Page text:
BodEquip Ministries - Equipping the Body of Christ to Live Abundantly.

Movie Review: Chariots of Fire

Quick Plot Summary: Winner of the 1981 Best Picture Academy Award, this is a well-made British biopic telling the story of two British runners - one Christian and one Jewish who compete in the 1924 Olympics.

Rating: Great
Suggested Ages: 14+

This movie has long been heralded in many Christian circles since its release in 1981. Though I am not nearly as enthusiastic about it as some are, I do feel it has some worthwhile things to say and it is a very well-made, albeit "artsy", movie.

This is a very British film that is based on true events that showcases two different British track stars: one is Eric Liddell, a strong Christian who is also a missionary, and Harold Abrahams, a Jew. Harold is shown to be Jew more as ethnicity rather than as His religion - in other words he is not really shown to be practicing or believing in the Jewish faith. In fact, he is shown to be quite confused about life and his role in it. He is portrayed as running to try to prove himself (for others, but even more so FOR himself). He also feels that he has been the subject of discrimination from others in the name of Christianity. Eric Liddell, on the other hand, runs not to prove himself or bring himself fame, but to bring God glory. He truly believes that God has gifted him with a gift and He wants to use that gift to bring God glory. The difference in motivations between these two men is very clear, and yet, I must say that the movie actually seems to portray both of them, and both of their motivations, in a positive light. There is a point towards the end where Harold seems to realize the futility in banking the purpose of his life on winning a medal, and yet, the film goes on to seemingly show him okay with that.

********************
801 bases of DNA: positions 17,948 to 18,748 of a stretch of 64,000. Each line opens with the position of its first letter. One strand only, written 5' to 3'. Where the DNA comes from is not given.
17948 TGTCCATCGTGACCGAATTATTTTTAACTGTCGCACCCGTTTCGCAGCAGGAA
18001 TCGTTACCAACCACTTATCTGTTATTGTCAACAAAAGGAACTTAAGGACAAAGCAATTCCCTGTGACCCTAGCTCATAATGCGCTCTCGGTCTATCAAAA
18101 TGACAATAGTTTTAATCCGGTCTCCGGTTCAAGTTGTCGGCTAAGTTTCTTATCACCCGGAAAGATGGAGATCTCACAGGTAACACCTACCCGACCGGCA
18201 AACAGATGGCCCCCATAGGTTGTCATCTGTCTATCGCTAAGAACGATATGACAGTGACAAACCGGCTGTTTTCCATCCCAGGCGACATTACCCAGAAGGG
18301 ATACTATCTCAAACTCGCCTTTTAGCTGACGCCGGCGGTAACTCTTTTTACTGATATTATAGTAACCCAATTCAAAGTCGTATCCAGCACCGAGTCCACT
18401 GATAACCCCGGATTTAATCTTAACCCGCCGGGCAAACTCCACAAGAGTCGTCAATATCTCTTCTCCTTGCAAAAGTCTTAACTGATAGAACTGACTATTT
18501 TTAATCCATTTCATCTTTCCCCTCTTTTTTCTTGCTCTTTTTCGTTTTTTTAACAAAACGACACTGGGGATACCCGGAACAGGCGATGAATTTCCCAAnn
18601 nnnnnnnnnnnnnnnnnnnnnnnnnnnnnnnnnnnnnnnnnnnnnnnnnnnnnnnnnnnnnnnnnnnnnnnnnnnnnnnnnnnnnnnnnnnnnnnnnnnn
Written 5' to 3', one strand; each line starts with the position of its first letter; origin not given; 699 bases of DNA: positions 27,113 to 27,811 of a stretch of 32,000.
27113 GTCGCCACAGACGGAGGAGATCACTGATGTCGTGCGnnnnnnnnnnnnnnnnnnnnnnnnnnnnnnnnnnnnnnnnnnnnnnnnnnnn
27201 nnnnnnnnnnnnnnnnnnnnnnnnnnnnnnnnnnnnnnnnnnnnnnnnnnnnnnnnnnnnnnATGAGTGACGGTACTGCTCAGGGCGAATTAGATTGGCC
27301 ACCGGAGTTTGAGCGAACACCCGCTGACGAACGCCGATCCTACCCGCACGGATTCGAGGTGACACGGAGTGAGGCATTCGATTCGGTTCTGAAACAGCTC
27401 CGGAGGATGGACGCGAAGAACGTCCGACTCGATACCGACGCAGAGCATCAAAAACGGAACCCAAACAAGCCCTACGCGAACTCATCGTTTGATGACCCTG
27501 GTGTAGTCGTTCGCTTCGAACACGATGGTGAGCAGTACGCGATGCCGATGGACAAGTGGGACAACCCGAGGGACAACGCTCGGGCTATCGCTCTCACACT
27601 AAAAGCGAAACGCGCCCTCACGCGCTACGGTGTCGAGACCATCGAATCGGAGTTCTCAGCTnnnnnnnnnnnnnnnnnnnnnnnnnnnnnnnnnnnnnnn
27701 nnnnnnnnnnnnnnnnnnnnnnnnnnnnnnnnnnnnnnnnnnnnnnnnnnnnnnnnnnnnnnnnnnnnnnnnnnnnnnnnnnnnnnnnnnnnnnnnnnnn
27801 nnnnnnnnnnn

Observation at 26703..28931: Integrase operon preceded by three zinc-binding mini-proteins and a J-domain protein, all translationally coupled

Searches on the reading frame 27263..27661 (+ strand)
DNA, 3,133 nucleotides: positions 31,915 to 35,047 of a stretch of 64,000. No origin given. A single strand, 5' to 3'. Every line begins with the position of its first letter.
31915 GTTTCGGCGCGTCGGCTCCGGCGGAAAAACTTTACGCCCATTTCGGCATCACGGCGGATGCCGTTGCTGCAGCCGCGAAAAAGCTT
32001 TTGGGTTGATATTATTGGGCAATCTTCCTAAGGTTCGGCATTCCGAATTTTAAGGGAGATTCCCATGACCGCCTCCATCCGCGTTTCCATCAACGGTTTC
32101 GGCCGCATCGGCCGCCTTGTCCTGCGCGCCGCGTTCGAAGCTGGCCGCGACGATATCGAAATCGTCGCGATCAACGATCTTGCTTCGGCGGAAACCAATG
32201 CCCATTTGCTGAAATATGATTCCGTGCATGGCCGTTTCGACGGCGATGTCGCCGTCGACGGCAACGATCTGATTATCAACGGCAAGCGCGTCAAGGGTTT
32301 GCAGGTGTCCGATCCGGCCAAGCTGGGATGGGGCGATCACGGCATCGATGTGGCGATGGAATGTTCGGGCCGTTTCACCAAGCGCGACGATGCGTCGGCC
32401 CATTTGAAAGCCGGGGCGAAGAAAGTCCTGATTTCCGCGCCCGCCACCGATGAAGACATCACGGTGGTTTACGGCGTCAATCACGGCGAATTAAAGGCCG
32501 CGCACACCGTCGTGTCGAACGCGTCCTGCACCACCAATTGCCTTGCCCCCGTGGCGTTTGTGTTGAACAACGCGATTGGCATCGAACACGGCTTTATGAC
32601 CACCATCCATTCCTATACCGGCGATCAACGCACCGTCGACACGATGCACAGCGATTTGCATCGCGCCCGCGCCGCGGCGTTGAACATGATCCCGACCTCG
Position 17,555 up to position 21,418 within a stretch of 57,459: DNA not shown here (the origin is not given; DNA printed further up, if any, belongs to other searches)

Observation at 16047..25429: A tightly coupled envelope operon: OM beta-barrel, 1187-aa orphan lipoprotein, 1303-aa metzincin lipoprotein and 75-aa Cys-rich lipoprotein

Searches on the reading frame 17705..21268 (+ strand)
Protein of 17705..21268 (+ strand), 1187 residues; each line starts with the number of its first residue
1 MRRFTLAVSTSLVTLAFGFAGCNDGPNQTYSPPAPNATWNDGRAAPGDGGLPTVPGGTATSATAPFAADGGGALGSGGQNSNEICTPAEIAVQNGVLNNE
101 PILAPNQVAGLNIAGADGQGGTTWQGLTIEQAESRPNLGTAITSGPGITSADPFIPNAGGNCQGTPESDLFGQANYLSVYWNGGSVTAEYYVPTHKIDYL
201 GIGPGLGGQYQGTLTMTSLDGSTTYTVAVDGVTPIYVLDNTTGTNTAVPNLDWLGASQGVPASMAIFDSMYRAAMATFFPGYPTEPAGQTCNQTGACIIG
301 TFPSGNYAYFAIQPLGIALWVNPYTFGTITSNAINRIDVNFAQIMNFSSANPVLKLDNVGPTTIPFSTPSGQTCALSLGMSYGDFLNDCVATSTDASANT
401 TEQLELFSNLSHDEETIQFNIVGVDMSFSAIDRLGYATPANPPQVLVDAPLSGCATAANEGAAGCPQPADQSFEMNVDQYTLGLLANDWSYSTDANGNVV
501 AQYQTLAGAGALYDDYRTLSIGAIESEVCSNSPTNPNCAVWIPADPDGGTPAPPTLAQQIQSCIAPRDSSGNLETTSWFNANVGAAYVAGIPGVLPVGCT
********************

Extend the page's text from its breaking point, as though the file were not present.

A key part of the movie concerns Eric Liddell refusing to run a certain race because it occurs on a Sunday and he believes that running on the Sabbath would be wrong. He holds his ground and stands courageously for his beliefs. Now many Christians would take issue with that actually being wrong (myself included) but he didn't and therefore as a matter of conscience, he held to his convictions.

This portrayal of bold Christianity, as well as the difference in motivations behind the runners, I believe makes this a worthwhile film for Christians - especially if there is follow-up discussion among family members/group, etc. after watching. This movie can be great to spearhead talking about things such as giftings that God gives and how we are to use them and who gets the Glory, the futility of banking our lives on fame/winning a medal/proving ourselves, whether Eric was correct in his belief regarding the Sabbath (look up Scripture), the importance of standing for what you believe in (not violating your conscience) even when pressured to do so, etc.

I recommend the Blu-Ray of this film over the DVD - the quality improvement is definitely worth it. As a film, this is a rather slow-moving and not particularly exciting film by today's standards. You could think of it more like a visual documentary of sorts and you'd be in the ballpark. This, combined with the very 1920's British feel, will mean that many (I would even say most) children will be bored out of their mind with this movie. This is one more for adults. I can tell you that I saw it when I was about 16 and thought it quite boring then, and it is only now as an adult that I have a greater appreciation for it.

Reviewed by Christopher Long,
BodEquip Ministries

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